Posted:   Mar 14, 2008 - 2:03 PM   
 By:   MusicMad   (Member)

A new version of PAYBACK came out on DVD last year, I believe.

I never noticed he was missing from the film's credits. Weird...


That's me ... behind the times, as usual.

Though, I don't think the new version is out here in the UK.

 
 
 Posted:   Mar 14, 2008 - 2:10 PM   
 By:   Gordon Reeves   (Member)

Intriguing you mention



Heath, as that's one we've been tryin' to track down for ages!

As for his lack of screen credit in Payback, maybe



simply did it as favor for Gibson and didn't want it overtly announced. Sometimes it can be that simple ...

 
 
 Posted:   Mar 14, 2008 - 2:20 PM   
 By:   MusicMad   (Member)

Intriguing you mention



Heath, as that's one we've been tryin' to track down for ages!

As for his lack of screen credit in Payback, maybe



simply did it as favor for Gibson and didn't want it overtly announced. Sometimes it can be that simple ...


I watched The Internecine Project recently - see thread re: Roy Budd's music - and whilst it is entertaining it is no star vehicle for Mr. Coburn.

 
 Posted:   Mar 14, 2008 - 10:47 PM   
 By:   Sarge   (Member)

Coburn's performance in AFFLICTION is simply astonishing.

You completely believe and understand the fear Nick Nolte's character feels for this man... because he's so damn intimidating you become uncomfortable just watching him!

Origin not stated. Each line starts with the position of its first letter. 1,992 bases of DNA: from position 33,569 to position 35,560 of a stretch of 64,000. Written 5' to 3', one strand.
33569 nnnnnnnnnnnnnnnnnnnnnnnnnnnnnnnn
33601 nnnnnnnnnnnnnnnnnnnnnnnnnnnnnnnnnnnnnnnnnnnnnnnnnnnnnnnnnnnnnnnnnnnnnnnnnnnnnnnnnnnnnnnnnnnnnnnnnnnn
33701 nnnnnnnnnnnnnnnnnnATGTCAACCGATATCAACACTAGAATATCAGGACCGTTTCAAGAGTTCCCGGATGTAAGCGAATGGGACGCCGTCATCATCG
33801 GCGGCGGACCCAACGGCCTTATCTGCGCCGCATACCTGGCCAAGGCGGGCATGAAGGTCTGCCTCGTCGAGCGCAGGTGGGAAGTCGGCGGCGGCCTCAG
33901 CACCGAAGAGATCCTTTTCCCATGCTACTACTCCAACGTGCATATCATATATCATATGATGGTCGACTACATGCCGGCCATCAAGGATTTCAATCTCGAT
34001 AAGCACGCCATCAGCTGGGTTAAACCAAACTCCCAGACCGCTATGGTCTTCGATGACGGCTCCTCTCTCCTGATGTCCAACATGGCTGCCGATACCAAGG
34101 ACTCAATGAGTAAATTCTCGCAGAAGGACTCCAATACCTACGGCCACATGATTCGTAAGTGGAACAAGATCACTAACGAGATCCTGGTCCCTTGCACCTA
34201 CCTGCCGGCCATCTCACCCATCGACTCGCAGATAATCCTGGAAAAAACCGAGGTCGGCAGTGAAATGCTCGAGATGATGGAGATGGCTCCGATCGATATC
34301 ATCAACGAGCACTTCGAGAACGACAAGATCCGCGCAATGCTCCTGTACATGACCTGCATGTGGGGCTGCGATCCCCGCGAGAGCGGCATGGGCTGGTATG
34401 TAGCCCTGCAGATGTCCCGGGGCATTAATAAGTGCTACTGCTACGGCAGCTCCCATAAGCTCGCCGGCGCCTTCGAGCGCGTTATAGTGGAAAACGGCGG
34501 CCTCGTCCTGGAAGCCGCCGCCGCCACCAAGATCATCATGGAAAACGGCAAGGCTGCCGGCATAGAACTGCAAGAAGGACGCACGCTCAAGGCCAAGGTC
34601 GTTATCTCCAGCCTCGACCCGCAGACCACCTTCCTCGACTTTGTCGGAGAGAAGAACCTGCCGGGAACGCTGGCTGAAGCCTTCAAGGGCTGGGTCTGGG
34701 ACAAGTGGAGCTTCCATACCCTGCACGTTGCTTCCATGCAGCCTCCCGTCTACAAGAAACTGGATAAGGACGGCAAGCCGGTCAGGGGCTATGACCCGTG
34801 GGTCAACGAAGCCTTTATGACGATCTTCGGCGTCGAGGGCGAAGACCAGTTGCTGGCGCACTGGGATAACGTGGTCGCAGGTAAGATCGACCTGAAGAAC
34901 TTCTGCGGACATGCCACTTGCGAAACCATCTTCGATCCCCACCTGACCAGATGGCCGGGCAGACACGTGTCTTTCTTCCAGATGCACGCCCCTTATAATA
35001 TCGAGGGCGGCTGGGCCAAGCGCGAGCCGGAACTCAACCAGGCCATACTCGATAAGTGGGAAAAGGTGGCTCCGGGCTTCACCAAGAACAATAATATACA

My only wish is that Nolte won the Oscar as well... he's equally brilliant.

 
 
 Posted:   Mar 15, 2008 - 12:09 AM   
 By:   JSWalsh   (Member)

Coburn's performance in AFFLICTION is simply astonishing.



You beat me to it.

I often talk movies with my younger brother, who isn't as much of a student of films, but he likes just watchin' em.

We talk about this role A LOT. Coburn is such a likable real man in so many roles, and it was a slap in the face to see him in this.

He portrays the SELF-CENTEREDNESS of this piece of Nolte's father so well. He's a really scary presence here, like a walking cancer.

One of those Oscar wins to which my response was "Well of COURSE."

 
 
 Posted:   Mar 15, 2008 - 12:10 AM   
 By:   JSWalsh   (Member)

BTW, PAYBACK's re-edit brings it closer to the Westlake/Stark novel.